47 IQCP Summary Applies to CMS-certified labs and non-waived testing
Accrediting organizations (i.e., CAP, TJC, COLA, etc.) have not yet adopted the IQCP approach It is not mandatory Default QC is 2 external controls per test per day for most tests It is for new analytes / test systems There will be no grandfathering After education and transition date, EQC, to solely meet CLIA QC, will be phased out Well let me summarize. Remember that my intent was just to get you to start thinking about all of this. Go through the slide. CMS March 2012 Memo. SurveyCertificationGenInfo/ Downloads/SCLetter12_20-.pdf; CMS presentation at CLSI EP23-A Workshop, May 2012

48 IQCP Summary Manufacturer instructions always must be followed
No CLIA (subpart K) regulations will change Key concepts for IQCP development will be in revised Interpretive Guidelines (Appendix C, SOM) Replace current EQC requirements CMS survey process won’t change Will expect to see information, key steps and ongoing evaluations Go through the slide. CMS March 2012 Memo. SurveyCertificationGenInfo/ Downloads/SCLetter12_20-.pdf; CMS presentation at CLSI EP23-A Workshop, May 2012

49 IQCP Summary Identifies how sites mitigate/eliminate harmful risks in the entire testing process Varies in detail depending on the device and testing circumstances (testing requirements, environment, etc.) Analytical phase includes testing device’s mitigation features for ensuring quality test results Addition quality (QC/QA) activities are included, if needed Final plan is monitored for effectiveness and modified as needed Go through the slide. CMS March 2012 Memo. SurveyCertificationGenInfo/ Downloads/SCLetter12_20-.pdf; CMS presentation at CLSI EP23-A Workshop, May 2012

50 Additional resources CMS/CLIA Website:
Guidance/Legislation/CLIA/index.html?redirect=/clia/ CMS CLIA Central Office: IQCP Link: Legislation/CLIA/Individualized_Quality_Control_Plan_IQCP.html CMS presentation at CLSI EP23-A Workshop, May 2012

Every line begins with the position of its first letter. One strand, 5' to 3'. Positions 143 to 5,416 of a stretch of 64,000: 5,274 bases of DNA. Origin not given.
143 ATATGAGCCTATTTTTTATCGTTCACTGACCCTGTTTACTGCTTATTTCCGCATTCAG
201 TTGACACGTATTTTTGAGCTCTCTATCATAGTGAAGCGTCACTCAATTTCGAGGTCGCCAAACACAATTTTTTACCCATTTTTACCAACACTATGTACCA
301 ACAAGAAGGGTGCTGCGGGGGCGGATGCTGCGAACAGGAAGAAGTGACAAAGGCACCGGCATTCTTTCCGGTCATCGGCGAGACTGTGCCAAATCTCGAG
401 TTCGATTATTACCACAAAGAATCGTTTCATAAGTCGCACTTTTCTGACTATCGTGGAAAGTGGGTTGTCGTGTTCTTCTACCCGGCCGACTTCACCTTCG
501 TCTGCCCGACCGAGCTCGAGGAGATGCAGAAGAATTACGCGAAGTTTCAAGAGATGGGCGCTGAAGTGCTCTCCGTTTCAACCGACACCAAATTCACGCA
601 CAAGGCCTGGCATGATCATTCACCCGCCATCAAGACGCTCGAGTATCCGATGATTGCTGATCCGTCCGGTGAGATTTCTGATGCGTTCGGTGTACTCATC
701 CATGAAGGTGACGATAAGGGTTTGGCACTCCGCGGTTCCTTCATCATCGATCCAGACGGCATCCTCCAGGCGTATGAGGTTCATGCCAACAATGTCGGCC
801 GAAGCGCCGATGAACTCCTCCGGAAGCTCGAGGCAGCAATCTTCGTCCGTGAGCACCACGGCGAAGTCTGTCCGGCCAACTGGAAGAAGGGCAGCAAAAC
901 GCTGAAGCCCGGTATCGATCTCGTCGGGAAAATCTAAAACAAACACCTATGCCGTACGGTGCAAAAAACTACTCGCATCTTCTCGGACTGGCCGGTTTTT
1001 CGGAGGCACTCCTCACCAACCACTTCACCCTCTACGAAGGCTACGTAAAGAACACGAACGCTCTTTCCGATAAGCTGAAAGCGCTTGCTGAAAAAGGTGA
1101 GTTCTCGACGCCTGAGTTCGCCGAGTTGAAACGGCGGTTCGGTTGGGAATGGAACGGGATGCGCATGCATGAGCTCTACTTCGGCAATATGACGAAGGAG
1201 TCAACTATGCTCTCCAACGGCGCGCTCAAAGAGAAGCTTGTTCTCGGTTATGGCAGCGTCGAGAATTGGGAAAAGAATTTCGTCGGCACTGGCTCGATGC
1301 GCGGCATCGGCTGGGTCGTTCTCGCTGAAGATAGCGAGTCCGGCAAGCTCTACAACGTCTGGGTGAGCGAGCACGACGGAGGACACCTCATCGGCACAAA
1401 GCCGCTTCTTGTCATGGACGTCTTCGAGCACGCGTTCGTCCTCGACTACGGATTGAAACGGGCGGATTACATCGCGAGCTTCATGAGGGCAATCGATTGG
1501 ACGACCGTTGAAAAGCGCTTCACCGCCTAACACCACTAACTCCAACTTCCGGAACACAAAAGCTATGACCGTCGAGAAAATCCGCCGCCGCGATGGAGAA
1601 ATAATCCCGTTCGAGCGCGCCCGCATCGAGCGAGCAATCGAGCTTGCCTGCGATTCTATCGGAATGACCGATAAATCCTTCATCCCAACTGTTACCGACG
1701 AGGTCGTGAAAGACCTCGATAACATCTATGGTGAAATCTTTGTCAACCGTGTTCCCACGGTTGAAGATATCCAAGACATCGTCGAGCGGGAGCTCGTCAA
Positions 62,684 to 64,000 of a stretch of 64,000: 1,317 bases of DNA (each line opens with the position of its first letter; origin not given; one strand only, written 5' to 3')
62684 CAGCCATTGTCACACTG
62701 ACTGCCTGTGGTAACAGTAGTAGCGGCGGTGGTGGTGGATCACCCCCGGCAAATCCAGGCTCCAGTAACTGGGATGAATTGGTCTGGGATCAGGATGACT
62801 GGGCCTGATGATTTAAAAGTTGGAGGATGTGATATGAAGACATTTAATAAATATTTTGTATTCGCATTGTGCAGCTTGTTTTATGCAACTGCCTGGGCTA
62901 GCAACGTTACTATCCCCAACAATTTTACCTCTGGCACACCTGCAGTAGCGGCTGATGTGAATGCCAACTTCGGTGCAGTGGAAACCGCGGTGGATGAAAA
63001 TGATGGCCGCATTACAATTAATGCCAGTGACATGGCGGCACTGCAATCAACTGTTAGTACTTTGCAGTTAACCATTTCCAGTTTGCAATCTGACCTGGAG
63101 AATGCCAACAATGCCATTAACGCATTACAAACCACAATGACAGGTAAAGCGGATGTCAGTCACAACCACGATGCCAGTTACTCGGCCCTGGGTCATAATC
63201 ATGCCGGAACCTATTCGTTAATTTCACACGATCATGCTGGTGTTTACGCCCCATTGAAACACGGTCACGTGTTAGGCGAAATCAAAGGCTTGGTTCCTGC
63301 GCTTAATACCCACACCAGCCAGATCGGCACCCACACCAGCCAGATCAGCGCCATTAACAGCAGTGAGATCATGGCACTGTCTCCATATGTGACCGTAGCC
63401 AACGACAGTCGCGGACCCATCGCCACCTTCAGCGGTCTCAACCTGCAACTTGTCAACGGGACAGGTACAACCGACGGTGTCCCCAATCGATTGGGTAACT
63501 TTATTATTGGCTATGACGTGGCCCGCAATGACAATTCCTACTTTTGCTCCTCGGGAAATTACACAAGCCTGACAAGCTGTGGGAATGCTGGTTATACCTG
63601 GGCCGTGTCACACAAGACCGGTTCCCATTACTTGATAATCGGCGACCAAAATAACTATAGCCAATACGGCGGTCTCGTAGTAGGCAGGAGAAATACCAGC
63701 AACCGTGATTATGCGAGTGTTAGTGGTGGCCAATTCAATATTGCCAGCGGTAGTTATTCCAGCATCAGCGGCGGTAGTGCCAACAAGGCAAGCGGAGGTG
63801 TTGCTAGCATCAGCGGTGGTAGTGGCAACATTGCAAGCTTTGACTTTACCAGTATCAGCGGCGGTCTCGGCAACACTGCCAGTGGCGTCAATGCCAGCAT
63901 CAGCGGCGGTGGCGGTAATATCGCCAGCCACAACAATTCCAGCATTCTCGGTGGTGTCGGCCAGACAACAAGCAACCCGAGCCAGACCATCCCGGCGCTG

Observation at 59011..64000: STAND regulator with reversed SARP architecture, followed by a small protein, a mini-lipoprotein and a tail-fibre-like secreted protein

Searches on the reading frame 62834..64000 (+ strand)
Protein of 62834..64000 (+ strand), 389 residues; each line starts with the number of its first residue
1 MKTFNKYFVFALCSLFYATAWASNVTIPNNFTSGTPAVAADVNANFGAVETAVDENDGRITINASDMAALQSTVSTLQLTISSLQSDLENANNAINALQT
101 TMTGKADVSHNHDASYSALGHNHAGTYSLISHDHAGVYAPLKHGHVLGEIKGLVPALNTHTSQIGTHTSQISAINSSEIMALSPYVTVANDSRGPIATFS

51 EP-23 IQCP Webinars AACC – CLIA Updates, Hear What is in the Works
June 27, 2012 available online ILluminations Webinar: Jan 16, 2013: A Practical Roadmap for EP23_A Implementation in the Point of Care Available online at

52 POC: sensible selection
IT Considerations Docking units Barcode capabilities Serial/ethernet connection Wired vs. wireless (both?) Wired Static IP/DHCP (Dynamic Host Configuration Protocol) Wireless (APs, signal strength, encryption) Server Physical/virtual Back-up DB/configuration

53 POC: result reliability
Patient and operator ID Patient identification/operator id barcodes can help Barcode 39, 128, 2D or dimensional (many others) Can reader be programmed/recalibrated on site? Some ID software can limit patient ID to band specific ID characters. Helps prevent scanning the wrong barcode. RFID systems in infancy for healthcare, might offer the best hope

54 Barcodes Dimensional Barcode

55 POC Network Considerations
POC network a valuable tool in managing Patient results Orders (entered, POC generated and ordered tests or combination) Interfaces Users User competency Analyzers/devices/supplies HIPAA audits

56 POC Network Considerations
Server: PC, Physical, Virtual Operating System (OS) Windows Server, Linux Network: Wired, wireless (both), docking stations Wired: Serial/ethernet Wireless: Encryption WEP (Wired Equivalent Policy) not recommended WPA, WPA2 (WiFi Protected Access) MAC (Media Accesss Control) filtering(00 C0 09 B1 79 0D) Access points/ signal strength tests

57 Free software

58 Identifying wireless networks 1
Identifying wireless networks 1.Right Click on Wireless Icon in tray (lower right next to time) 2. Select Configure WIFI 3. Signal quality and speed, broadcast, not broadcast 4. Select Properties (next slide view)

59 BSSID (Basic Service Set ID) Wireless g or n


61 POC Network Considerations
Languages/linkage ASTM- American Society of Testing and Materials Primarily results (now LIS1A or LIS 2A) HL7-Health Level 7 Results, patient information, billing information ADT/POCT Order Generation and Order Down Load with Demographic down load confirmation POCT 01A (Connectivity Industry Consortium-2000) Improves multi-vendor operability

62 POCT2-A: Requirements Bidirectional connectivity
Standard plug and play connection (good luck) Use existing communication infrastructure and IP addresses Means of meeting regulatory standards Compatibility with LIS order process Software that is compatible with commercial DB vendors Security Ease of use Connectivity speeds that don’t impair patient care delivery Point of Care, The Journal of Near-Patient Testing and Technology. Vol 9 No 4, Dec 2010 p 194.

63 POC Network Considerations
HIS/LIS EMR Interface and drivers Order entry/download/generation ADT capabilities Middleware Links instrument/analyzer/application to HIS/LIS Web based

64 GEMWeb Plus 200 Infrastructure

65 POC Testing Can be a BIG challenge Can offer significant benefit
Is here to stay and expanding EP-23 or IQCP is here (almost, but soon)